The E. coli-Rhodococcus shuttle vector pRESQ (van der Geize et al., 2002) was modified by insertion of the RP4 oriT of pK18mobsacB (Schäfer et al., 1994) enabling trans-conjugal transfer of the resulting vector. For this, the oriT-region was amplified from pK18mobsacB by PCR using forward primer oriT-F and reverse primer oriT-R (Table 1). The obtained 549 bp PCR-product was cloned into the SmaI-site of pRESQ, resulting in pQmob. A duplicate region of 424 bp on pQmob was removed by deleting the 760 bp XbaI-BspHI fragment, yielding pQmobΔd. The egfp gene from pIJ8630 (Sun et al., 1999) was amplified by PCR using forward primer egfp-PciI-F, containing a PciI restriction site, and reverse primer egfp-PciI-R, also containing a PciI restriction site (Table 1). The 744 bp PciI-PciI fragment containing the egfp gene was cloned into the PciI-site of pQmobΔd to generate peGFPQ.
The R. jostii strain RHA1 genomic region consisting of gene ro00440, its promoter region and the prmA promoter (PprmA) (here referred to as region reg1-PprmA; GenBank accession number CP000431: nt 521345 - nt 523358) was amplified from genomic DNA of R. jostii RHA1 by PCR using forward primer reg1-BglII-F, containing a BglII restriction site, and reverse primer prmA-NdeI-R, containing an NdeI restriction site (Table 1). The 2014 bp BglII-NdeI reg1-PprmA fragment was cloned into the BglII-NdeI sites of peGFPQ, yielding prMOeGFPQ1.
The R. jostii RHA1 gene ro00452 and its promoter region (here referred to as region reg2; CP000431: nt 534363 – nt 536227) were amplified by PCR using forward primer reg2-PciI-F, containing a PciI restriction site and reverse primer reg2-PciI-R, also containing a PciI restriction site (Table 1). The 1880 bp PciI-PciI reg2 fragment was cloned into the PciI-site of prMOeGFPQ1, resulting in prMOeGFPQ2.
For construction of expression vector Q2+, the egfp gene of prMOeGFPQ2 was replaced with a multiple cloning site (MCS). For this, part of the MCS of pBluescript KS was amplified by PCR using forward primer MCS-NdeI-F, containing an NdeI restriction site and reverse primer MCS-PciI-R, containing a PciI restriction site (Table 1). The 125 bp NdeI-PciI MCS fragment was cloned into the NdeI–PciI site of prMOeGFPQ2, replacing the NdeI–PciI region containing egfp, resulting in the expression vector Q2+.
Cloning and Production of 3HB6H in R. jostii RHA1#2
The 1321 bp NdeI-XmnI fragment of pBAD-3HB6H-His6 (Montersino and van Berkel, 2012) containing the 3HB6H gene including the His6-tag, was cloned into the NdeI-HindIII (Klenow-fragment treated) site of expression vector Q2+ to generate Q2+-3HB6H-His6.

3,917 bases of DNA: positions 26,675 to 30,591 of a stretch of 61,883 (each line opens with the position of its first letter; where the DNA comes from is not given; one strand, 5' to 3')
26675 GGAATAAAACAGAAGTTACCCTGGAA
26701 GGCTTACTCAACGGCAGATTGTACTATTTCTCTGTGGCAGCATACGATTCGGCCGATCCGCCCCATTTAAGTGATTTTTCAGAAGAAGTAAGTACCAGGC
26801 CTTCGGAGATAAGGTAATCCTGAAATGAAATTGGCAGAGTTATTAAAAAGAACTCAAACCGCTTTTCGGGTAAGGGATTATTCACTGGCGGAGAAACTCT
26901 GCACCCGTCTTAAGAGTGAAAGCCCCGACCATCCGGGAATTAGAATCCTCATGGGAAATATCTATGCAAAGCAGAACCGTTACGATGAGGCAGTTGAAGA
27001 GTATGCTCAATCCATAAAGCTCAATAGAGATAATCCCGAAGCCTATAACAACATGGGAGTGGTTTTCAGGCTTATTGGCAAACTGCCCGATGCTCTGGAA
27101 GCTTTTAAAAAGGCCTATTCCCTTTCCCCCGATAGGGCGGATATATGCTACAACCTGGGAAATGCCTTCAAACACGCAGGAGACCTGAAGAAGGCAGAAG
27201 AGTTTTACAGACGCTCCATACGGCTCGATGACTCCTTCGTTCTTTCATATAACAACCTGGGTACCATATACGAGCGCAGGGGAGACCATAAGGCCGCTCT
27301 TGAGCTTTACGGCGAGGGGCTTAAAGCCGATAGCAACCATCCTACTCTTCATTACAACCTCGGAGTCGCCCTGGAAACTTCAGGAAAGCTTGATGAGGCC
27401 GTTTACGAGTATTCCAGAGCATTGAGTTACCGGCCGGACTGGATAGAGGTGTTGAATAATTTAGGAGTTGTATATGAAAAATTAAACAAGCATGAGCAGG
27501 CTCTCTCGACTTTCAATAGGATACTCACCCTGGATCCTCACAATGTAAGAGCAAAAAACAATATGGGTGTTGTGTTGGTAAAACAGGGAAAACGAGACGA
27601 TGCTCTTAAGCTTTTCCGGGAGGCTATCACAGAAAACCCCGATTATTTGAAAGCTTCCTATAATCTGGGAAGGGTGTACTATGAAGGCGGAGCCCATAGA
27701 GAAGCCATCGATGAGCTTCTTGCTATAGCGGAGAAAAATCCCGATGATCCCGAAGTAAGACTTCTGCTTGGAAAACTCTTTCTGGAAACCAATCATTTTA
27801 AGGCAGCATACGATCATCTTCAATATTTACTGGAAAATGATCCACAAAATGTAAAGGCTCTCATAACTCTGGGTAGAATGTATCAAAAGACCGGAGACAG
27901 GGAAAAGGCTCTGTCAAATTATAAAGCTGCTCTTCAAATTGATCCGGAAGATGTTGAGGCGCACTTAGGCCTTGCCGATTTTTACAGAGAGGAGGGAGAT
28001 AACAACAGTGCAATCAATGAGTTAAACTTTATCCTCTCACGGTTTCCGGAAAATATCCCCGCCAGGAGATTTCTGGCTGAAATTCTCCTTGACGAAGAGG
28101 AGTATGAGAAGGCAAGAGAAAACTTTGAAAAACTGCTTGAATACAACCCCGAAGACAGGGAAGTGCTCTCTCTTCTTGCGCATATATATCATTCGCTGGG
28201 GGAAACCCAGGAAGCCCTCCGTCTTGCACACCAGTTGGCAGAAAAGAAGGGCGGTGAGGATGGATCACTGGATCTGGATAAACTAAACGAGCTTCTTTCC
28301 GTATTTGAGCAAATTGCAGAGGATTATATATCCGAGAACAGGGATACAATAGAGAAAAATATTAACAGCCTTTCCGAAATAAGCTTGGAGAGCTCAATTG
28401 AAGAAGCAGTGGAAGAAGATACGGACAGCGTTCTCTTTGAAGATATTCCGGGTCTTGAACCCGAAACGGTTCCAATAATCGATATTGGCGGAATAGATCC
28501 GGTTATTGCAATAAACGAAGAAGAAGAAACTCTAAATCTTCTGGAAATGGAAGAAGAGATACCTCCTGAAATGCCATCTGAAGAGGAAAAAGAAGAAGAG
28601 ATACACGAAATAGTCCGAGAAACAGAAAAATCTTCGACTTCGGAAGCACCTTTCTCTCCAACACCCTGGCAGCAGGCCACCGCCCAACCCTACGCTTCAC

Rhodococcus cells were electroporated as described previously (van der Geize et al., 2000). Prior to electroporation, plasmid DNA was desalted by dialyzing 10 μL plasmid DNA for 30 min on a Millipore “V” Series filter disk (0.025 μm) floating on MiliQ water.
Cultures of R. jostii RHA1#2 were grown in LB broth supplemented with 50 μg⋅mL-1 kanamycin at 30°C at 200 rpm. R. jostii RHA1#2 cells harboring Q2+3HB6H-His6 were grown overnight in 3 mL LB broth, diluted 1:300 in 300 mL LB broth in a 3 L Erlenmeyer flask and grown for 20–24 h. Cultures were induced by adding 2 mM 4-androstene-3,17-dione dissolved in acetone. Growth was continued for 48 h after induction. Cells were harvested by centrifugation at 4°C and pellets were washed once with ice-cold 20 mM potassium phosphate, pH 7.2, containing 300 mM NaCl. After centrifugation at 4°C, cells were stored at -20°C.
Cloning and Production of 3HB6H from Pseudomonas alcaligenes NCIMB 9867
The xlnD gene sequence encoding for Pa3HB6H (UniProt: Q9F131) was synthesized and subcloned in a pBAD vector by GeneArt (Invitrogen, Carlsbad, CA, United States). The resulting construct (pBAD-Pa3HB6H-His6) was verified by automated sequencing of both strands and electroporated into E. coli TOP10 cells for recombinant expression.
For enzyme production, E. coli TOP10 cells, harboring the pBAD-Pa3HB6H-His6 plasmid, were grown in TB medium at 37°C supplemented with 100 μg⋅mL-1 ampicillin until an optical density (OD600 nm) of 0.8 was reached. Expression was induced by the addition of 0.02% (w/v) arabinose and incubation was continued for 40 h at 17°C. Cells were harvested by centrifugation at 4°C and stored at -20°C.
Rj3HB6H was purified to apparent homogeneity using an Åkta Explorer chromatography system (GE-Healthcare). R. jostii RHA1#2 cells containing the recombinant protein were suspended in ice-cold 20 mM potassium phosphate, pH 7.2, containing 300 mM NaCl, 1 mM Pefabloc SC, 1 mg DNAse and 100 μM MgCl2, and subsequently passed twice through a precooled French Pressure cell (SLM Aminco, SLM Instruments, Urbana, IL, United States) at 16,000 psi. The resulting homogenate was centrifuged at 25,000 × g for 45 min at 4°C to remove cell debris, and the supernatant was applied onto a Ni-NTA agarose column (16 mm × 50 mm) equilibrated with 20 mM potassium phosphate, pH 7.2, containing 300 mM NaCl. After washing with five volumes of equilibration buffer, the enzyme was eluted with 300 mM imidazole in equilibration buffer. The resulting Rj3HB6H fraction was supplemented with 100 μM FAD and loaded onto a Source Q-15 anion exchange column (16 mm × 90 mm), pre-equilibrated with 50 mM Bis-Tris, 0.1 mM EDTA, pH 7.2. After washing with two volumes of equilibrating buffer, the enzyme was eluted with a linear gradient of 0–1 M NaCl in the same buffer. Active fractions were pooled, concentrated to 10 mg⋅mL-1 using ultrafiltration (Amicon 30 kDa cutoff filter), and applied onto a Superdex S-200 (26 mm × 600 mm) column running in 50 mM potassium phosphate, 150 mM NaCl, pH 7.2. Active fractions were concentrated to 10 mg⋅mL-1 using ultrafiltration (Amicon 30 kDa cutoff filter) and dialyzed at 4°C against 50 mM Bis-Tris, pH 7.2. The final Rj3HB6H preparation showed a single band after SDS-PAGE. The specific activity of the purified enzyme was 21 U mg-1 using the standard activity assay (Table 3A).